My new familia


I cried in the airport; full on tears in the line to go through security.  As the image of the parents, got farther away, I finally fully realized why I wanted to come abroad and more importantly, why I wanted this particular experience in Alicante, Spain. GW is a fast-pace, competitive environment, where by the time you finish your first semester freshman year, you feel as though you need to have your 12-step plan on how you are going to become the next president of the United States. I always wanted to go to Spain to practice my Spanish but I knew that if I spent 4 months in a major city, I would not get the traditional Spanish feeling I’d been longing before. But leaving behind the wonderful friendships and experiences I had this summer, proved to be more difficult than I imagined.

As I traveled from New York City to Madrid and then from Madrid to Alicante, so many thoughts were reeling though my head. What would the other Americans be like in my program? What would it be like taking a class directly in a Spanish University? Where would I travel? What would the town look like? And now, a week later I have so many answers while still having so many unknowns. I guess that’s the joy of la adventura abroad.

One of the answers have been able to answer is where I am living. I am staying in a homestay and my “mama’s” name is Dominga. She is about 4’11, 76 years old and a complete sass-master. She doesn’t speak any English but that doesn’t mean we haven’t learned to understand each other in the past week. We have discussed everything from Barack Obama and gay marriage to how to get me a Spanish boyfriend and how to salsa dance.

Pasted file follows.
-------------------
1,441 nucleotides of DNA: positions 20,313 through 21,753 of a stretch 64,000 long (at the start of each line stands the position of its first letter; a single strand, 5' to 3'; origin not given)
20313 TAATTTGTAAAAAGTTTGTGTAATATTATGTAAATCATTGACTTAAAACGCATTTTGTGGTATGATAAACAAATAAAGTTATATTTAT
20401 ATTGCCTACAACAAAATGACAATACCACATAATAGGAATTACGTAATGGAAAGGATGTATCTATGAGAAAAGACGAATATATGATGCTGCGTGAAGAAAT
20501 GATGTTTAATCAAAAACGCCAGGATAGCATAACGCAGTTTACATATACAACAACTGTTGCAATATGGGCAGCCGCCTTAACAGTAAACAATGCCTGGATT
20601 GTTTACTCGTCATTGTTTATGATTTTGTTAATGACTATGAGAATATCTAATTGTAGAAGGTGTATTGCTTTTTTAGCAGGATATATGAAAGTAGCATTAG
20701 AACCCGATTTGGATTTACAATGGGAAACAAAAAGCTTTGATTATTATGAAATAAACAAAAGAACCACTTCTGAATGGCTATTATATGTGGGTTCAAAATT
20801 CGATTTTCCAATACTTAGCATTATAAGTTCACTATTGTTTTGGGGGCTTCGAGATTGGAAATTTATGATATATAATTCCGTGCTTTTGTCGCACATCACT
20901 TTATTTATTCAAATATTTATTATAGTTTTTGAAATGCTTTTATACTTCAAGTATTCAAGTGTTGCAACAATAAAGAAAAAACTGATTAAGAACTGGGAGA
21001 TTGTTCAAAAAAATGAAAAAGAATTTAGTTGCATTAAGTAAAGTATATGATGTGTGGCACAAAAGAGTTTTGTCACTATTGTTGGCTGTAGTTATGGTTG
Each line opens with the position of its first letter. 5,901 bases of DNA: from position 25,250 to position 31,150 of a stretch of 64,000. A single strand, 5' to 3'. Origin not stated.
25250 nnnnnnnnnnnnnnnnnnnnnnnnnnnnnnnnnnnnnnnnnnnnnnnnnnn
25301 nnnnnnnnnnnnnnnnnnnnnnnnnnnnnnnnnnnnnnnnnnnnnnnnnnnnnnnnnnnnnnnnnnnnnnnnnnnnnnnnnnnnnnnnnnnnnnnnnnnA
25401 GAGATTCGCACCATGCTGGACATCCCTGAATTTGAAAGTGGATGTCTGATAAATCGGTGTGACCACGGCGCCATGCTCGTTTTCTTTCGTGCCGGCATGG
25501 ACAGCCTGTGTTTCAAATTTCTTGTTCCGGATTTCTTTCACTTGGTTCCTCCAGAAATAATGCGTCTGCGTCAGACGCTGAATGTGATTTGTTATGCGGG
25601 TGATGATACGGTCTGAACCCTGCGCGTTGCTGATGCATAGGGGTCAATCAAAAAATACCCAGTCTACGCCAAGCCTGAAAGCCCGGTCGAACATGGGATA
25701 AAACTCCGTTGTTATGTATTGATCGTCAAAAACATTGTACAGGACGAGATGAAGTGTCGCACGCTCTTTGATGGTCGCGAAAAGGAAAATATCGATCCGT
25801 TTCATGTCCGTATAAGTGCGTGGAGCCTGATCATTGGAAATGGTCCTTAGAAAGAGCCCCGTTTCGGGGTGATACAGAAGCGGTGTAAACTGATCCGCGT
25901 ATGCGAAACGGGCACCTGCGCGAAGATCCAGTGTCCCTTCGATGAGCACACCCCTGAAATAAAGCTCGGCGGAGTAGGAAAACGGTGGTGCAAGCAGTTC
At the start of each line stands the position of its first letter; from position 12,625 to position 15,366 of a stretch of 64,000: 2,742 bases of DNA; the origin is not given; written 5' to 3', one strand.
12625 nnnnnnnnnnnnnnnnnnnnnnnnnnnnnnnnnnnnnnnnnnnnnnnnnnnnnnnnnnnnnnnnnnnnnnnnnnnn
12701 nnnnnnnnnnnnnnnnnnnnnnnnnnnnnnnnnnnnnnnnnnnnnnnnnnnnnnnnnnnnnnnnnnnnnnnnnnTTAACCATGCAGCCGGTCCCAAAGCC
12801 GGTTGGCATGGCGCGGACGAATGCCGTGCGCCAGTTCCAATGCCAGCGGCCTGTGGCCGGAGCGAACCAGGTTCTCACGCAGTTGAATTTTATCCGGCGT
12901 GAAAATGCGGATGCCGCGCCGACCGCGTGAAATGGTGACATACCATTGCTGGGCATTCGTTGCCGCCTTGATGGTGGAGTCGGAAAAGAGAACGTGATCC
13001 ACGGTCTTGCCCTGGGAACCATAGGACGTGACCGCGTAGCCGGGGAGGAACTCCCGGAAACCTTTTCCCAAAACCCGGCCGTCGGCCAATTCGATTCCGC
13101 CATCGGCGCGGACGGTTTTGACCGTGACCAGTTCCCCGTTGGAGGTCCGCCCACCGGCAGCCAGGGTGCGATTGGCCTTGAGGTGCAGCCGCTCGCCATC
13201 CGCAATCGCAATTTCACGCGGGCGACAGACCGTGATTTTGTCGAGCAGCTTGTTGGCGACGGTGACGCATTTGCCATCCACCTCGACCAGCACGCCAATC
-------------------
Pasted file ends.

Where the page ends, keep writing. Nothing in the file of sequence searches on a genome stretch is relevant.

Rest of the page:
The schedule here in Spain is one that would confuse any American. The morning is average; wake up, small breakfast and then off to work, school, whatever you have to do. Then things get mas extrano; lunch or as they like to call it here “la comida”, last 2-3 hours and with me and mi mama, we talk about our day and then about how little I eat. Granted, I am a petite girl with a petite appetite but I don’t think most young girls can eat their own personal lasagna (like the big pan), salad, a mini baguette and then dessert. So after convincing her that I am really full, I sleep and head to the beach. This has so far been my favorite time of the day; exploring Alicante and getting to know the other students in my group. Dinner isn’t until around 9pm, and is much lighter than lunch but still usually includes salad, an omelette and my own personal flan. Dominga’s goal is to make me a gordita, or a fat little girl, a term of endearment here. The one thing I can’t get used to; shoes in the house. Their floors are colder and many of the older people think you will get sick from not having something on your feet. But I feel like I am tracking dirt through the house.

So maybe by the time I get home I’ll be a full on gordita who will where her slippers everywhere. But for now, I’m just enjoying the view of my little town by the beach.

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